Boise is working on a plan to consolidate its maintenance facilities to a new campus and make way for more housing downtown.
In the next few years, the City of Boise hopes to begin relocating some Parks and Recreation and Fire Department facilities located in and around downtown to a new campus west of the airport. This will accomplish the goal of bringing similar operations to one location and makes way for affordable housing on land the city already owns close to services.
Three ‘key’ sites
Boise Facilities Program Manager Rob Bousfield said the city is looking at three potential sites to move so far, but they will soon start an in-depth planning process to look at all of its disparate maintenance facilities to find out which ones can be moved. The sites identified for sure so far include the Parks and Recreation maintenance yard behind the Idaho Black History Museum, the fire logistics center near Shoreline Drive and another site across the street from it with two city buildings.
Bousfield said moving the industrial uses out of the downtown core will give the city more room to grow its operation later and allow the city to put in development better suited to the comprehensive plan.
“Having these facilities where they’re at probably made sense 50 years ago, but probably less so today,” Bousfield said “We are really interested in better use for these sites primarily for housing. Apart from that, these facilities are getting fairly old and they also are limited in terms of how much growth they can support.”
The Julia Davis site is the headquarters for Parks and Recreation’s maintenance and operations, and at last appraisal was worth roughly $5 million.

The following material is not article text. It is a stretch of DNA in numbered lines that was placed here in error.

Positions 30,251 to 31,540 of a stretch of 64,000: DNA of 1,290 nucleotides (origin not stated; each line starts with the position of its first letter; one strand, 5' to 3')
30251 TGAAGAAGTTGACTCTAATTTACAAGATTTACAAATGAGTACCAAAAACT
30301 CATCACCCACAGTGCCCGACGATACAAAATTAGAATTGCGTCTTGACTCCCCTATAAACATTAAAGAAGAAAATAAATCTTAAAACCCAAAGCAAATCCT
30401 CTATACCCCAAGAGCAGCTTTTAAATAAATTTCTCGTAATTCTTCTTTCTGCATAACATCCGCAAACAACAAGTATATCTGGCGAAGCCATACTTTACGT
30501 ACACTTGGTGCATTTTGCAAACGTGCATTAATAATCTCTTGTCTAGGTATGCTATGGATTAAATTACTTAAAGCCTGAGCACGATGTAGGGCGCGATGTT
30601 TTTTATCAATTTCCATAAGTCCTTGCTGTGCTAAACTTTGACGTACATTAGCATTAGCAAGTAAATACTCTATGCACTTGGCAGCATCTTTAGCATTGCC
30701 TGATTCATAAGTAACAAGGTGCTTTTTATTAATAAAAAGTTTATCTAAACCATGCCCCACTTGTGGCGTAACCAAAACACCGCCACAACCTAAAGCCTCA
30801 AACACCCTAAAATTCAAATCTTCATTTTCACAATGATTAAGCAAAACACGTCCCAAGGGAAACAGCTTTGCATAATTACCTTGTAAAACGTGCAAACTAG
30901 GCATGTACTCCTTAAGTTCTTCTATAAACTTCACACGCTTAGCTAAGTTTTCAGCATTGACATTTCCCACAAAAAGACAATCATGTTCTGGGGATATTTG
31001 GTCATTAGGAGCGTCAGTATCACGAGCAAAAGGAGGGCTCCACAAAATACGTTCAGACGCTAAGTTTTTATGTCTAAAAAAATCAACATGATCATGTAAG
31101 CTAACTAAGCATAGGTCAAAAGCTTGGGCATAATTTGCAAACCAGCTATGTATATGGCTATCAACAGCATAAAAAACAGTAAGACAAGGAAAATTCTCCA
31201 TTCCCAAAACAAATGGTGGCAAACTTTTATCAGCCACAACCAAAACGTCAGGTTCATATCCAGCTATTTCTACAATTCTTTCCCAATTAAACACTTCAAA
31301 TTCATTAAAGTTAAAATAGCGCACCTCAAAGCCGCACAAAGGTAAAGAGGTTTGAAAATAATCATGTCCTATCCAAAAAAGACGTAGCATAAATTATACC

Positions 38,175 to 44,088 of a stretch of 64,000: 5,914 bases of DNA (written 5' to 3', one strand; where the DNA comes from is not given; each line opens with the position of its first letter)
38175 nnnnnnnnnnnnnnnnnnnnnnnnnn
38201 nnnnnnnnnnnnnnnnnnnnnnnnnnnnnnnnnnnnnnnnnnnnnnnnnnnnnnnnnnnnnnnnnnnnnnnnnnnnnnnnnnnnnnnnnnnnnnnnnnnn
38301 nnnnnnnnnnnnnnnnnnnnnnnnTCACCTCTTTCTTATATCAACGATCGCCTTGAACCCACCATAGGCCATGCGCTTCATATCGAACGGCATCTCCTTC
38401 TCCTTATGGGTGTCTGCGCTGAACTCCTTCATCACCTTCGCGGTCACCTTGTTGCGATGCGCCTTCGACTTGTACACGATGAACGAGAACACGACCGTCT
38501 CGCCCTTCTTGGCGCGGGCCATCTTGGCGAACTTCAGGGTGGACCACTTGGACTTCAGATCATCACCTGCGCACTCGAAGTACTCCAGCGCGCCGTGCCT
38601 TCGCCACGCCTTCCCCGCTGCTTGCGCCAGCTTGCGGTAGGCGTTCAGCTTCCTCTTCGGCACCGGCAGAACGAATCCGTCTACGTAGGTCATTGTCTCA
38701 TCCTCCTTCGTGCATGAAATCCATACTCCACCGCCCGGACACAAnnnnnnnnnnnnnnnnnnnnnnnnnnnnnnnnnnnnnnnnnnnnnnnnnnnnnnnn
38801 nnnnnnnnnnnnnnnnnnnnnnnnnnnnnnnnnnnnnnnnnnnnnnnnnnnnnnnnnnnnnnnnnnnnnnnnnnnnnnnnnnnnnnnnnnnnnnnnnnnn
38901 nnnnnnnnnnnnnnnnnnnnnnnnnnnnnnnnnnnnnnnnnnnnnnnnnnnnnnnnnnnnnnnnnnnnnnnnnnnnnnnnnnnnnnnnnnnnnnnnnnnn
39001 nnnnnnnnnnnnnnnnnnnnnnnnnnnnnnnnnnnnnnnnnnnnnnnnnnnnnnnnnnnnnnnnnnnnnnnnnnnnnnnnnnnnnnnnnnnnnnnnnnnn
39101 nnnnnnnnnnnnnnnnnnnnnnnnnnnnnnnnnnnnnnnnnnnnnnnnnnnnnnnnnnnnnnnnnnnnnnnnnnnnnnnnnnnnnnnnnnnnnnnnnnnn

The fire logistics center currently houses specialty repair facilities for fire engines and air packs for the Boise Fire Department and the other two buildings on the third site nearby house a building maintenance facility and a communications and radio shop.
Bousfield estimates the creation of the new campus for these facilities would cost between $25 and $30 million, which would also likely include more facilities than just the three mentioned above. He said the year long planning process to find a property, plan for how many facilities need to be relocated and the exact costs will take roughly a year and cost the city $300,000.
City Council approved the planning funds Tuesday night.
Even though the price tag is high, Bousfield said leaving the city’s maintenance operations spread across the city in multiple aging facilities will eventually be costly as well.
“This is a significant investment to achieve this,” Bousfield said. “…But again, compare back it’s not like it’s free if we leave them. We will need investments in these facilities regardless.”
Bousfield said if the city has found a site by 2022 they could move ahead with the design of the first facility, begin construction and move the Julia Davis operation by fiscal year 2024. He said at the same time, the Grow Our Housing team can work to put out a request for proposals for a developer to build affordable housing on the site and get its approvals so construction could begin as soon as possible.
City Council President Elaine Clegg asked if the project could be fast tracked, but Bousfield said the lengthy planning process, construction time and relocation means the timeline he presented is probably the quickest it could get done.
“The third year in this process is to make sure we get the right site and we have it planned out and the whole sequence of things and avoid that risk of starting to build and realize ‘oops we should have had more land for these other facilities,’” he said. “I understand this is a high priority and I’m hoping I’m conservative, but I’m reluctant to promise we can accelerate.”